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Migration and Integration

Migration and Integration are subjects of great social importance and ones to which the Catholic University of Applied Sciences Mainz (CUAS Mainz) is especially committed because they are of academic interest and from a sense of Christian responsibility. As subjects that combine differing interest groups they embrace all levels, missions and areas of specialism of the University. They

are not only to be found on the central level but also on that of the individual faculties,
are concerned with the classic tasks of research and teaching as well as the ‚third mission‘ involving further academic training, knowledge transfer linked to the outside world, social involvement and
link with the social, health-centred and pastoral subject specialisms of the university.

Migration

Migration, translated as journeying, is a form of mobility and in its most general sense refers to a „ spatial moving of the centre point of one’s existence with a view to a sojourn lasting for a longer period of time“ undertaken by human beings (Jochen Oltmer). These people are mobile as individuals, smaller or larger groups. In the course of international migrations they cross one or several state borders, whilst they remain within one national region in the much more frequently occurring case of internal migration.

It can take the form of outward migration and / or emigration and inward migration and / or immigration, so that mobility is a feature both of the individual man or woman as well as of the various spaces which so to speak are characterised by movements and are consequently subject to change. Flexible manifestations of migration are playing an increasingly important role. People are migrating once or repeatedly, with or without any return to their country of origin, or they adjust to leading a life of moving back and forth over a medium to long term period.
 
The reasons for migrating are also different. Sometimes people have to leave their homeland. They may be forced to do so by the state (enforcements such as deportation, evacuation, resettlement, expulsion) or they do so out of fear of dangers (fleeing from wars, environmental catastrophes). Sometimes they want to go. They hope for a better life (for example, through work) or they choose a different life (for example, for the sake of love). Sometimes the reasons occur in parallel to one another or in combination with one another, and quite frequently they cannot be categorised so easily. In the case of my child having to grow up in conditions of chaos and latent violence, has no opportunity of education or professional and therefore personal development, is migration in those circumstances a free choice or a form of compulsion?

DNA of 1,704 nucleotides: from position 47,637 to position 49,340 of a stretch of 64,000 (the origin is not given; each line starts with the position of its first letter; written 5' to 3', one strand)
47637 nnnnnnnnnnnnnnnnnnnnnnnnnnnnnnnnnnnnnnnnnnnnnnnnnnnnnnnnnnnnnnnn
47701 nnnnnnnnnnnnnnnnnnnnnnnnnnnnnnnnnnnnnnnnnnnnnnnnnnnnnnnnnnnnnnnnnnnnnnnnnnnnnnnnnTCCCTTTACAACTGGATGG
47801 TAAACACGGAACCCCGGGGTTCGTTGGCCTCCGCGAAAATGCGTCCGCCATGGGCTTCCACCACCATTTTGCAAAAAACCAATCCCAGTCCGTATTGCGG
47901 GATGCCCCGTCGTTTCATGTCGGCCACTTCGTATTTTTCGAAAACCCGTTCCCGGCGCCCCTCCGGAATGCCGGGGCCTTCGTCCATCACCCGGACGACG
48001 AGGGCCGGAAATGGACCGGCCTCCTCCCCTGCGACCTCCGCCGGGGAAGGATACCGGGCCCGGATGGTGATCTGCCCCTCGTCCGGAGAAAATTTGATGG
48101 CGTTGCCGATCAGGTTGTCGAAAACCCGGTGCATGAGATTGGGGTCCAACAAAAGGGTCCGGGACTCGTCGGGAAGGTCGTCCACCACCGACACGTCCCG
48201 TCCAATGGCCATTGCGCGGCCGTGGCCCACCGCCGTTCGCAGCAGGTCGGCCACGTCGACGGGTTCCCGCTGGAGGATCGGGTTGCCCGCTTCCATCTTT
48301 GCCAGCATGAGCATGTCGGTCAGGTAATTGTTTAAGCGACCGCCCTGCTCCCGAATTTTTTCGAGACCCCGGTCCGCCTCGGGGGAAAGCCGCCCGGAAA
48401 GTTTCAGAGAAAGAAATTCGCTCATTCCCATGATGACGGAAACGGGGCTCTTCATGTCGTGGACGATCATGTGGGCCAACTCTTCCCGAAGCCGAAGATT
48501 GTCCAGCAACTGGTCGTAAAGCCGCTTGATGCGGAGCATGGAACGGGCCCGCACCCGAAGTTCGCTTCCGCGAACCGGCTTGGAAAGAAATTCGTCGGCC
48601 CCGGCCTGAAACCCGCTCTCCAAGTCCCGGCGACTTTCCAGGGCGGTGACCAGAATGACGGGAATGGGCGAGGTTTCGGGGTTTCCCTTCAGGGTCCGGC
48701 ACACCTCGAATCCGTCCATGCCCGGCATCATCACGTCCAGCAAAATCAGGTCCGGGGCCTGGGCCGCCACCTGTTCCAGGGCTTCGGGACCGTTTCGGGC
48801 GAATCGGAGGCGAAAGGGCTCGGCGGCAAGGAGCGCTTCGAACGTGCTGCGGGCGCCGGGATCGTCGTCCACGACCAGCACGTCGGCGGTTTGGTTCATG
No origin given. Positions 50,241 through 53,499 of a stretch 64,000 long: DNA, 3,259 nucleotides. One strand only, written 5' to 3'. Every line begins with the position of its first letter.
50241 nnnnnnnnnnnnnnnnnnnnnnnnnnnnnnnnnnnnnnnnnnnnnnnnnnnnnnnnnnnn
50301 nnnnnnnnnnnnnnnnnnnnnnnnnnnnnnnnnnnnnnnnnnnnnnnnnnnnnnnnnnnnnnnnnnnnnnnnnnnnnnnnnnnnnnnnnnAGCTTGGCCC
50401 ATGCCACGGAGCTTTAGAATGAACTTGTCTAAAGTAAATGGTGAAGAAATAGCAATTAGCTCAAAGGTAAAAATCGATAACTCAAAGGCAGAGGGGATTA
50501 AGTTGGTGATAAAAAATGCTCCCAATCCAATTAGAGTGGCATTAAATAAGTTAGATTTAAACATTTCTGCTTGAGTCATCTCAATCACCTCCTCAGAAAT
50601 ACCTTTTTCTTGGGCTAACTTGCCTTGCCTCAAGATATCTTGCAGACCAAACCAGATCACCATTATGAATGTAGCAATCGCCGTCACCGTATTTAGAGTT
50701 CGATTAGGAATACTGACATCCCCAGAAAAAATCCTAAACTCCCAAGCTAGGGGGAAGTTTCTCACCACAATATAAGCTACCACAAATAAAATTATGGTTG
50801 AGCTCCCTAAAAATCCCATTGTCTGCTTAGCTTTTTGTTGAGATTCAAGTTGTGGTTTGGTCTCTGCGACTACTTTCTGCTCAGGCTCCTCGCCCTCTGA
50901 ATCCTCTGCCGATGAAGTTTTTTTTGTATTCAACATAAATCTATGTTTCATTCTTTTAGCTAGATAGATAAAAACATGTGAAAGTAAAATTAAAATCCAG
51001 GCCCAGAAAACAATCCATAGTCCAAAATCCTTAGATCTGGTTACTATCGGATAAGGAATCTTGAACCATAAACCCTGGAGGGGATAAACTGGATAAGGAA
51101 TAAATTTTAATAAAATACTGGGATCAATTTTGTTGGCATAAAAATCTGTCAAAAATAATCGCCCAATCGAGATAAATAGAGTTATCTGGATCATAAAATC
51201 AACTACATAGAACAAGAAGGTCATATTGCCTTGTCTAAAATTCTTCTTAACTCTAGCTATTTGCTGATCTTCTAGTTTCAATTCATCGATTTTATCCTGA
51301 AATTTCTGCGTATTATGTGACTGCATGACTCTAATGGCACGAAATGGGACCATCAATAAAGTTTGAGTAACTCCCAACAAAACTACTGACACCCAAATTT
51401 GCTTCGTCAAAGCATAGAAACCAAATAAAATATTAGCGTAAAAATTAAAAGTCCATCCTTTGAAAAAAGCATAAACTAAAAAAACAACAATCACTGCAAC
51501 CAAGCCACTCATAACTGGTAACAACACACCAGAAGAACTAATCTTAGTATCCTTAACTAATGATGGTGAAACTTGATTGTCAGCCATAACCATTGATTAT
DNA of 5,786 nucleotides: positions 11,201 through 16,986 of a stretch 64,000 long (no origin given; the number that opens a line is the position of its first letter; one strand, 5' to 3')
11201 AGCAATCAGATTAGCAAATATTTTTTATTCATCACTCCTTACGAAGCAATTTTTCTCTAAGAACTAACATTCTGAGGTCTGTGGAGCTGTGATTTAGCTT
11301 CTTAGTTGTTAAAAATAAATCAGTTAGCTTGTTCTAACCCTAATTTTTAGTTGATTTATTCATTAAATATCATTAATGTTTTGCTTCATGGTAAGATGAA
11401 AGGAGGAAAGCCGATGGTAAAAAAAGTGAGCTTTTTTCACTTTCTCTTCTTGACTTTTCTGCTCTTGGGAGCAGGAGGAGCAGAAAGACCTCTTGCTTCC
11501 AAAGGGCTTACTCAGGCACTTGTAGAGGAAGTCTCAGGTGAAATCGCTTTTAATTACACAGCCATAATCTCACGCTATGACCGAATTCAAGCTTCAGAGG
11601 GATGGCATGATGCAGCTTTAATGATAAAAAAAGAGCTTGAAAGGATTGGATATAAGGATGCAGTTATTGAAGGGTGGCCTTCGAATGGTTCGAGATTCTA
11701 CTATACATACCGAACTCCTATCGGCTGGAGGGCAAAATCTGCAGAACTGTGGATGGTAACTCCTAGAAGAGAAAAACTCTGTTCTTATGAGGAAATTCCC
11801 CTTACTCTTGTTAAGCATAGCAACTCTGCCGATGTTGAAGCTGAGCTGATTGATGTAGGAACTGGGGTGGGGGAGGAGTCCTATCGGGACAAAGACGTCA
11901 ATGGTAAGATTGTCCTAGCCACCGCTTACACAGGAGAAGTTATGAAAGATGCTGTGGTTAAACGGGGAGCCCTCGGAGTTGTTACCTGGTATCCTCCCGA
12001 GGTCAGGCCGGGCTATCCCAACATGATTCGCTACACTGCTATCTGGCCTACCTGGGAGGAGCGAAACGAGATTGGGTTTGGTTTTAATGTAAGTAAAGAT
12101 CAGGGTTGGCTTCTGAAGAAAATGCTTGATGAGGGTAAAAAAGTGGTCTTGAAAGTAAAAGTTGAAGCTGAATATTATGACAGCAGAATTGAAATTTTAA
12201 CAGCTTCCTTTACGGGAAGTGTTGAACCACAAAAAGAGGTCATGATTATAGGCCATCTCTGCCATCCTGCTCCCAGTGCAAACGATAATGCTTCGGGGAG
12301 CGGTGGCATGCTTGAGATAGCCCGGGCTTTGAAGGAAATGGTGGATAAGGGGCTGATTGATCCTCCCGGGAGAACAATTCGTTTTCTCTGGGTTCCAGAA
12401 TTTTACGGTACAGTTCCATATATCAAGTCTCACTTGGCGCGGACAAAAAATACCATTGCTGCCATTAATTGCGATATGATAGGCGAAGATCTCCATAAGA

The Catholic University of Applied Sciences Mainz concentrates on international migration. It views this from the perspective of the countries where migrants arrive and, in this particular instance, European countries, in particular Germany. The University is interested in the entire spectrum of migration-related phenomena, as applied not only to specific groups but also to encompass broad issues affecting society as a whole, which emanate from processes of migration.

Integration

The term ‚Integration‘ is mainly employed in political discourse in Germany to refer to the issue of migration as seen from the viewpoint of immigration. The frequent use of the two words ‘Migration and Integration’ testifies to this. In this context Integration is a “political and sociological designation for the social and political inclusion of individuals or groups of people who may be distinguished, for example, on the basis of their ethnic background, religion, language etc.” (Klaus Schubert/Martina Klein 2016)

Nevertheless it is crucially important to bear in mind the fact that Integration refers first and foremost to a conjunction of difference as a principle, whereby difference is a general characteristic of the social, and of societies in general. That is to say that that ‘we’ are ourselves different in any case, and that congruency and dissimilarity are always phenomena on a graded scale and need to be evaluated accordingly. In this way integration is a general social and permanent task. Equally, the exact degree at which a society can be said to be homogenous is practically impossible to determine, and therefore one cannot answer the question either whether more homogenous societies function, so to speak, any better than heterogeneous ones.

In spite of this, one conceives and defines Integration primarily as the expectations that those ‘already settled’ have of the ‘newcomers’. In this way it is really more a matter of adaptation and assimilation that can, or alternatively, ought to result in different areas of life, for example, in the education and employment system (structurally) and the national language (culturally), in local communities (socially) and the collective sense of identity (as part of an identification process).

Viewed thus, the concept of ‚Integration‘ is sociologically debateable since by defining it in this way it is already placing the onus in a linguistically individualizing and one-sided sense on to individuals who are being defined as different ethnically and, or, culturally, and is thereby demanding (if only) implicitly a certain policy for integration.

In contrast to this we are concerned with getting to the very core of this concept in its different analytical, political and everyday linguistic facets, which at the same time are an important impetus for us to engage in a systematic process of self-reflexion and self-orientation.